Earlier today, the Colorado legislature voted in favor of SB21-002, a bill that impacts Associations’ ability to collect unpaid assessments. That bill is headed to Governor Polis and is expected to be signed into law shortly. So what does this mean for you and your Association’s delinquencies? Luckily, it doesn’t change much.

At the end of June 2020, a similar law went into effect. That June 2020 law put into place some additional requirements for a garnishment. A garnishment is a collection option available to an Association after the Court has entered judgment against the homeowner. So, a garnishment can take place after the Association has sued the homeowner and the Court has made a determination that the homeowner owes a certain amount of money to the Association.

Most notably, the June 2020 law required the following:

  • The judgment creditor (read: the Association’s attorney) must send a letter to the homeowner at least 10 but not more than 60 days before they intend to try to garnish the homeowner. If the homeowner has been financially impacted by COVID-19, they can notify the Association’s attorney of that. The Association’s attorney is not permitted to require any type of documentation to support the homeowner’s claims. If the attorney receives this notice from the homeowner, they Association was not allowed to proceed with a garnishment until November 1, 2020, then it was extended to February 1, 2021. However, the balance remains due from the homeowner and continues to accrue penalties like interest on the unpaid balance.
  • If the homeowner does not respond to the required letter, and the Association garnishes the homeowner’s bank account, the first $4,000.00 in the bank account is exempt from the garnishment.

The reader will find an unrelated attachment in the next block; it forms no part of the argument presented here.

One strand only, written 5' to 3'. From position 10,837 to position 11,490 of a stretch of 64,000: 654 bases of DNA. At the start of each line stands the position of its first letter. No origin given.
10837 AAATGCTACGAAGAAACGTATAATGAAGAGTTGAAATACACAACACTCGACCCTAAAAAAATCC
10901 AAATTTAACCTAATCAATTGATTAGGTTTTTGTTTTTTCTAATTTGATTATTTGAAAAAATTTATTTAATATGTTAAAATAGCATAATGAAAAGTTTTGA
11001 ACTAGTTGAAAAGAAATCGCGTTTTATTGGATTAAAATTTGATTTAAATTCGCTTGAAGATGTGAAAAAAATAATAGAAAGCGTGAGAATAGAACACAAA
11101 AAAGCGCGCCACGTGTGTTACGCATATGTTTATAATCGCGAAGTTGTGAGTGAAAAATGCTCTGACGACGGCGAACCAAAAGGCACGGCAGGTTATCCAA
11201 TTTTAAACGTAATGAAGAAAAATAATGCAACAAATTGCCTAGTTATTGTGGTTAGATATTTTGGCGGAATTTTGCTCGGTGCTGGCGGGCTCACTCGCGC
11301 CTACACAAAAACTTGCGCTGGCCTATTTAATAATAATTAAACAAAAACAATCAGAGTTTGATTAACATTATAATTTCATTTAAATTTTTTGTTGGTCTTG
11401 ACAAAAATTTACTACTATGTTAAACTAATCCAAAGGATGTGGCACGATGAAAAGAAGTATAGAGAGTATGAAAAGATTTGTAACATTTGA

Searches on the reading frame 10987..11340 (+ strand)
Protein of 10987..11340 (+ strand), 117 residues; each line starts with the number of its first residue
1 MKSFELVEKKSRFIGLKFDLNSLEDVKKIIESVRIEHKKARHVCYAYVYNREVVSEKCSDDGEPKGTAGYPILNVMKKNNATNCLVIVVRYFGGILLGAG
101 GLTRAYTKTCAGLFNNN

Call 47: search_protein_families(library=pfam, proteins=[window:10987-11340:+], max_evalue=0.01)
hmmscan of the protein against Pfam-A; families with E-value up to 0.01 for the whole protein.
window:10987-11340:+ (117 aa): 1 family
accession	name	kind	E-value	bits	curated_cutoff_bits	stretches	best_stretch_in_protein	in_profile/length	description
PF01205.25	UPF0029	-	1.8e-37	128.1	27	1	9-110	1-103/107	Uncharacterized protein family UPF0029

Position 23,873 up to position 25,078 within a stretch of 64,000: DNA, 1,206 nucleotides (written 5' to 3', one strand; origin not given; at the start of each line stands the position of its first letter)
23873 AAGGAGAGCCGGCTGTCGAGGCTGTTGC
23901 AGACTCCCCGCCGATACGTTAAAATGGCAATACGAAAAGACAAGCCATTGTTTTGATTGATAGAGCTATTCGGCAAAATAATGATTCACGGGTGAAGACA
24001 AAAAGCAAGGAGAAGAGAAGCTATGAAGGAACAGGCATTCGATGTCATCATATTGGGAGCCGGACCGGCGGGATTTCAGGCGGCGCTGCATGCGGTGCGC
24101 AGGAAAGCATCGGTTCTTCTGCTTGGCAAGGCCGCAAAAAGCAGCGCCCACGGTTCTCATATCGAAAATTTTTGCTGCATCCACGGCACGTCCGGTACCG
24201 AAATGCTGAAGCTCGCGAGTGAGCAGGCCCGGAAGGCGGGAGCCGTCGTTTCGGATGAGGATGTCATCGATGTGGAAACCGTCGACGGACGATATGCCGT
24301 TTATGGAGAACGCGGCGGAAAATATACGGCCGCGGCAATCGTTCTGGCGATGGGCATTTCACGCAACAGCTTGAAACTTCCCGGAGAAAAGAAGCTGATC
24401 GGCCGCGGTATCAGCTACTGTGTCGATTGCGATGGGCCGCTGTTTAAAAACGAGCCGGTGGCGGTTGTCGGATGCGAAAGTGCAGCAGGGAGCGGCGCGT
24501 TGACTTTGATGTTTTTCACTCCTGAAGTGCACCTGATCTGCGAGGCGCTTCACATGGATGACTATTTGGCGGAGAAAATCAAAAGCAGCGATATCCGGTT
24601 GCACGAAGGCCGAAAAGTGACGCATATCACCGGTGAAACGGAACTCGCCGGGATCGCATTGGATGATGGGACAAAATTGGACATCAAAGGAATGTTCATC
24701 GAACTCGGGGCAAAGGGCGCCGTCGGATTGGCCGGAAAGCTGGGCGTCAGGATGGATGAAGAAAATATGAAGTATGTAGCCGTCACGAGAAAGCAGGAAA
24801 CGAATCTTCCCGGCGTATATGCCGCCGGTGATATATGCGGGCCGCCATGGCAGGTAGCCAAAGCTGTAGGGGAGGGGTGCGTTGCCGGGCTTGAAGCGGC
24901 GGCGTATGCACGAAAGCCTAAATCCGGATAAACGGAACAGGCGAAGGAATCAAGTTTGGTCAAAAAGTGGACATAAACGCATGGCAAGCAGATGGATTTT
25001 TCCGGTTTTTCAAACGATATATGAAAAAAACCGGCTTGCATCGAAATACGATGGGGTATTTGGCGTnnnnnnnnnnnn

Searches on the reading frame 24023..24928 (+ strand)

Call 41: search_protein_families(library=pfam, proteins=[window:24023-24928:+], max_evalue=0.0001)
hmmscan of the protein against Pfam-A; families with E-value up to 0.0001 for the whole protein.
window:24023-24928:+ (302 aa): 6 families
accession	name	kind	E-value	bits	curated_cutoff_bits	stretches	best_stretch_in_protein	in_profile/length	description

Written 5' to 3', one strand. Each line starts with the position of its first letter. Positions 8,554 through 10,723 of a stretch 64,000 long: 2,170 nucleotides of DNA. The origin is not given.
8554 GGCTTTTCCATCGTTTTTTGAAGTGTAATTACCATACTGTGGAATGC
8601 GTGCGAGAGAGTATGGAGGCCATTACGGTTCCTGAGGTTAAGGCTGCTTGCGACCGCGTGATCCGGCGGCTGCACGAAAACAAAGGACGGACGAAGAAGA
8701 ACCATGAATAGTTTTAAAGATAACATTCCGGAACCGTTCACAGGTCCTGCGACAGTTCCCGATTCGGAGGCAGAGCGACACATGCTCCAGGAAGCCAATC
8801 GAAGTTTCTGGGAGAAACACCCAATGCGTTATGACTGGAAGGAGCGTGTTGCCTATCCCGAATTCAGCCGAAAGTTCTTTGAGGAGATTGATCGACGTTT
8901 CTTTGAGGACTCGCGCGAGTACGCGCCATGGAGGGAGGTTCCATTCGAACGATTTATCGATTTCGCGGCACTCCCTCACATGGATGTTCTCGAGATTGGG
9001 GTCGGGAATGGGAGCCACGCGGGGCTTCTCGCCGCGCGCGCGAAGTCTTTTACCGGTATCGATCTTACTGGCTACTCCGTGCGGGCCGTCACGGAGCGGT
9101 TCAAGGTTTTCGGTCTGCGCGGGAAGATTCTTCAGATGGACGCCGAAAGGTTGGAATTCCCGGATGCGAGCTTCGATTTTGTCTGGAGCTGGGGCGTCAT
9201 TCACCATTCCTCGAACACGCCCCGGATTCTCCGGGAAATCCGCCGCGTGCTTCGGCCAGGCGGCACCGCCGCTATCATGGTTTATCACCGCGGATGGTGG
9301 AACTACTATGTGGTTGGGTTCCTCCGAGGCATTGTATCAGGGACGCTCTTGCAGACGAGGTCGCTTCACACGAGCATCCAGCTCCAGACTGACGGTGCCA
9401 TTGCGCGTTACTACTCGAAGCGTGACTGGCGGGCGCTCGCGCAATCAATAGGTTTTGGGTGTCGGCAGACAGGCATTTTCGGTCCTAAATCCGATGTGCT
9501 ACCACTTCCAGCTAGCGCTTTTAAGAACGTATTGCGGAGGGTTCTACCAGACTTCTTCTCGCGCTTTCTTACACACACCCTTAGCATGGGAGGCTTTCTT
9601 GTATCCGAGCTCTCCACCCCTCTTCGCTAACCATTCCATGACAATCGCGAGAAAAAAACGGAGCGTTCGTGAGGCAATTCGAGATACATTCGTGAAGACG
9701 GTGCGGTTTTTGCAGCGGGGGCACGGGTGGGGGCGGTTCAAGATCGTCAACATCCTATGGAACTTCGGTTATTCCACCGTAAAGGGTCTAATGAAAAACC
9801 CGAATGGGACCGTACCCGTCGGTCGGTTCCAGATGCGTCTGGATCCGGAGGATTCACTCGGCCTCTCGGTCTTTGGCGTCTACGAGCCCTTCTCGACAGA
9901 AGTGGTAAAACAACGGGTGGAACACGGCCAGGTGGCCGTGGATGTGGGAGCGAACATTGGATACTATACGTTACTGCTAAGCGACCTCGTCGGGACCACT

• The June 2020 law did not require any additional action from the Association or management company before sending a delinquent homeowner to collections.

What were the practical effects of the June 2020 law?

  • We sent out a lot of notices to homeowners, as required by the law.
    • Some homeowners didn’t respond at all and we were able to proceed with a wage garnishment as normal.
    • Some homeowners responded and said they were financially impacted by COVID-19 and wanted to avoid a garnishment, but agreed to a payment plan.
    • A relatively small number of homeowners responded and said they were financially impacted by COVID-19 and were unable or unwilling to agree to a payment plan. This is a minority of the homeowners, but for these homeowners, their cases have effectively been on hold pending the expiration of the June 2020 law.
  • Since many people don’t keep more than $4,000.00 in their bank account, bank garnishments have not been an attractive option, as it is likely to result in wasted attorney fees.
  • Otherwise, debt recovery continued more or less as normal. Homeowners continue to agree to payment plans and many other collection options remain available, depending on the specific circumstances. For example, homeowners can still be sued and a judgment enter so that we can move ahead with a bank or wage garnishment upon the expiration of the law. Additionally, receiverships and foreclosures are attractive options, in the right circumstances.

The new law passed today basically just extends these requirements and limitations until June 1, 2021. It also requires the Association’s attorney to send another notice to any homeowner that was sent the first garnishment letter but failed to respond. So, the short answer is if you didn’t experience much difference with debt recovery since late June 2020, you are unlikely to notice much difference now. The new law does not put any additional requirements on the Association or management company before sending anyone to collections, nor does it prevent debt recovery in general.

Altitude Community Law monitors legislation that impacts Colorado Associations here. If you have any questions about how this new law might impact your delinquencies or questions about any other pending Colorado legislation, please feel free to contact any of our Altitude attorneys at 303-432-9999 or [email protected].

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